creative design
Nagaland Exhibition

Nagaland Exhibition



Nagaland | Stiftung Humboldt Forum 

Creating a living exhibition 

In the context of ethnological exhibitions, it is still a challenge to speak not about, but with people. The temporary exhibition Nagaland – Voices from Northeast India, co-curated by Zhubeni Lota, a Naga artist, and Dr. Roland Platz, a German ethnologist, masters this challenge in a presentation that combines a wide variety of themes, eras and perspectives. As Luxoom, we conceived and implemented the design and media production of this exhibition. 

In terms of design, the exhibition deliberately sets itself apart from the permanent exhibition of the ethnological collections. It uses design that aims to create openness and transparency. Viewpoints combine historical objects with contemporary photography. Semi-transparent materials play with the visibility and identity of objects. Temporary suspensions show how changeable the displayed topics are. The result is a space wherein whose layering visitors constantly find new perspectives. The inevitable, aesthetic elevation of the objects is thereby contained by their surroundings, placed in a living social and cultural context. 

Creating relationships, establishing perspectives 

The design actively creates space for context. It invites visitors, for example, to overlay the historical-colonial image with the self-image of the Naga. It encourages them to bring together their own culture and experience with that of the Naga. To trace how traditions are reflected in everyday life here and there today. The exhibition does not follow any pre-formulated headlines. It offers incentives and suggestions for the visitors to draw their own conclusions, to formulate their own picture. And it expressively refuses to reduce the Naga to historical objects and colonial history. 

Structuring the story space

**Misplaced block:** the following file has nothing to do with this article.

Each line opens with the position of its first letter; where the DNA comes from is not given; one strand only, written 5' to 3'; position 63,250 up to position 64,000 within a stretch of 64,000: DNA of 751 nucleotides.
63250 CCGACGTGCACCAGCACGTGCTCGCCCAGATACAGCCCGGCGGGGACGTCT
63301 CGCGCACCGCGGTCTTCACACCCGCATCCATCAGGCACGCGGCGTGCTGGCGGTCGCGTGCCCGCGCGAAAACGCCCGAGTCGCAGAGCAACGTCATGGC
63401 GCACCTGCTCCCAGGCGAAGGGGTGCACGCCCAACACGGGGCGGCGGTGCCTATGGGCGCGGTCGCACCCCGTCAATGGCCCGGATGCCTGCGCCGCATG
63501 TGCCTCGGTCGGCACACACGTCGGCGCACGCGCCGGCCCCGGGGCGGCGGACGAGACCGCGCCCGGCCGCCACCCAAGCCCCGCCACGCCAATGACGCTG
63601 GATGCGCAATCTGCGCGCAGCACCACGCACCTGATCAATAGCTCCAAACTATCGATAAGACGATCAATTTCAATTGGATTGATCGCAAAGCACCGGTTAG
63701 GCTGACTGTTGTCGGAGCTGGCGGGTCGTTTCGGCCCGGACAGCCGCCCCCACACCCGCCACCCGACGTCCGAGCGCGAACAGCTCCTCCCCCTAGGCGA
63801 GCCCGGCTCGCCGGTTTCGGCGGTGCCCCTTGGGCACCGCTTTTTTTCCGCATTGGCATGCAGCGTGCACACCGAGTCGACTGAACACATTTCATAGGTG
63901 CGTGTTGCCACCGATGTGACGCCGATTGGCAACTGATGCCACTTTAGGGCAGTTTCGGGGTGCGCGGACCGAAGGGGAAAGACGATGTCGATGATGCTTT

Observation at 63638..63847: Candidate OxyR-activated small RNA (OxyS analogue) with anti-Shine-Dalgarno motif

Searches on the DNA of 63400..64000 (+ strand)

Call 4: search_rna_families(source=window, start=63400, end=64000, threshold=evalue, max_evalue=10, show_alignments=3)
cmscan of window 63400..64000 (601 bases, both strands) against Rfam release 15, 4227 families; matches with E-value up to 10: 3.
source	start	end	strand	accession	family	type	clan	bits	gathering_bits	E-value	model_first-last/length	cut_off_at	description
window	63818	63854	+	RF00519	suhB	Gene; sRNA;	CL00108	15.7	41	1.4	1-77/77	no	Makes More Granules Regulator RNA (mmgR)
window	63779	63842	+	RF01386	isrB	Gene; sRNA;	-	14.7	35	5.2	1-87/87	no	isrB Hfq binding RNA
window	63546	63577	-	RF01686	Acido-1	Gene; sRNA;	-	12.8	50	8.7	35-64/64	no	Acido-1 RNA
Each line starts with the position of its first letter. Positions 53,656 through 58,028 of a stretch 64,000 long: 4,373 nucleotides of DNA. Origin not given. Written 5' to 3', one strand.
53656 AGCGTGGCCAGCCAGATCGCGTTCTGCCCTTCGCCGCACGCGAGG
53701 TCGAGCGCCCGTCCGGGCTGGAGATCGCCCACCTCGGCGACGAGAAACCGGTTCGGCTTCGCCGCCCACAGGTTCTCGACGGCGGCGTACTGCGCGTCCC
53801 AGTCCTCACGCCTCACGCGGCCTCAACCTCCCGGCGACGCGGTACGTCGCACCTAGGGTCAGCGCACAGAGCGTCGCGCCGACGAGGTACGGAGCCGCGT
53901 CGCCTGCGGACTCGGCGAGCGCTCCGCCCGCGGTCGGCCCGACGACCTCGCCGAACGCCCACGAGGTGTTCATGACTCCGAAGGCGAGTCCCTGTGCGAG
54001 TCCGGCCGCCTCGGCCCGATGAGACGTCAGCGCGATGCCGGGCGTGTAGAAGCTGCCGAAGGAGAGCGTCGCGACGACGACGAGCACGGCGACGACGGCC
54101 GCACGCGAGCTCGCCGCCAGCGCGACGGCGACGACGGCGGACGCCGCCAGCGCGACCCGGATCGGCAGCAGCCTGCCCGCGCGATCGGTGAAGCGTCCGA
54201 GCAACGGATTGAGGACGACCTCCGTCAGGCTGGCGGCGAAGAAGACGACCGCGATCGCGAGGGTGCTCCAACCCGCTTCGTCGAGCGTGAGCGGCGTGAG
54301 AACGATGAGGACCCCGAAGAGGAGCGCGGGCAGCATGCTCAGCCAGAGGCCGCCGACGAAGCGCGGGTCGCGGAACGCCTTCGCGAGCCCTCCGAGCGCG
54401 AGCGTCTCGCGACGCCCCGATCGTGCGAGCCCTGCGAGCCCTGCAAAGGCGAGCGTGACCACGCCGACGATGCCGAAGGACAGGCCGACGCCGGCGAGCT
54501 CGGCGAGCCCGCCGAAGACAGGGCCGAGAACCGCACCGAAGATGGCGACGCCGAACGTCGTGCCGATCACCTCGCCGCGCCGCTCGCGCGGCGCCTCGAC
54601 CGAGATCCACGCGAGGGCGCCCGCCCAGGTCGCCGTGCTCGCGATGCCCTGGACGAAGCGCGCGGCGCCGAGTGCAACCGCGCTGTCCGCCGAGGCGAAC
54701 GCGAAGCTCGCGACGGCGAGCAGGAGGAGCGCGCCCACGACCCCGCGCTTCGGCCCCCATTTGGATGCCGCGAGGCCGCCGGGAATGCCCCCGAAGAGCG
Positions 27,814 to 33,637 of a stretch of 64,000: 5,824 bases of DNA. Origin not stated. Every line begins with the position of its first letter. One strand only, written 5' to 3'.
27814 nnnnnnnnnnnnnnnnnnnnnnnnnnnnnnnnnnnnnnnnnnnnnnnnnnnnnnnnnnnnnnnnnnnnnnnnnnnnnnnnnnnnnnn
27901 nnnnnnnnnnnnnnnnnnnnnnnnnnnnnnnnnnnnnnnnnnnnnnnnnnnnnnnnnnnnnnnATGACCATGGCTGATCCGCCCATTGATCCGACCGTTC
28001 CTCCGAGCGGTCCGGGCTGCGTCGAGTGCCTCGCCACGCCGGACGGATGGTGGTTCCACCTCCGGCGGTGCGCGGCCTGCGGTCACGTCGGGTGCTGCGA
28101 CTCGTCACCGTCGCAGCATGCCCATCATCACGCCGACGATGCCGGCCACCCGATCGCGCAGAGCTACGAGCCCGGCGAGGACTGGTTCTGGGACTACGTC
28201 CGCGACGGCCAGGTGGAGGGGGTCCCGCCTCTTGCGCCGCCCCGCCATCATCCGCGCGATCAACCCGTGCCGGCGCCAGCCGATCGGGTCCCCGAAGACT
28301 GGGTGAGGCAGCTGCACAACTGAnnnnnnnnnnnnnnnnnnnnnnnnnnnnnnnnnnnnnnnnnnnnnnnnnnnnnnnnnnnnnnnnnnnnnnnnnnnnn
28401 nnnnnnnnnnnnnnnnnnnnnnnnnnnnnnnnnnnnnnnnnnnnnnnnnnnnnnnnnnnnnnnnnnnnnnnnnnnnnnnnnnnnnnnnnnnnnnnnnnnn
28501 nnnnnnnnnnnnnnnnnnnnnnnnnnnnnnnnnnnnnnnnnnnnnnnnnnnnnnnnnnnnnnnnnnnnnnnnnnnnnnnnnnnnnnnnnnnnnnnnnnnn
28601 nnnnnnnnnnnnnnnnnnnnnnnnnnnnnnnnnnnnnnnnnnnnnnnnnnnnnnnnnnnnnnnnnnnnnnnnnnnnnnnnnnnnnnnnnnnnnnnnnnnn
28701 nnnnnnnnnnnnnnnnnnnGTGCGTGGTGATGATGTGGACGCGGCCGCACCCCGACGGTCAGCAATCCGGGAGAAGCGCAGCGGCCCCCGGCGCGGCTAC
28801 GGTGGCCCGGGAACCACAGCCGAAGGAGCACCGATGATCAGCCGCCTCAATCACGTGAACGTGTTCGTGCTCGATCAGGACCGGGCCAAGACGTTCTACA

For the visitors, the exhibition is divided into two entrance areas, which offer basic information and place historical photos, and a building structure with an adjoining open space. The structure, made of steel and semi-transparent materials, is characterized inside by object showcases, whose abundance and transparency overlap with the surroundings. On the quieter side of the structure is a media track that invites visitors to linger and observe. In contrast, the Botanical track addresses the materials and skills used in the objects. The open space, which is accessed by various visitor paths, brings several contemporary elements to the visitor experience: a collection of private photographs paired with newspaper clippings and an art installation that address the Naga political-social situation. An open display case on fashion design and popular culture fits into this contemporary framework, bringing the aesthetics of the historical objects into the present and linking to the question of Naga identity.  


The Humboldt Forum provides the setting for this exhibition. With the curators involved, however, the exhibition also has clear contacts and senders who have entered into an exciting and open-ended collaboration.

Nagaland – Voices from Northeast India presents this as transparently as possible. This was also acknowledged at the opening by the Minister of State for Culture, Claudia Roth, who took up this dialogue.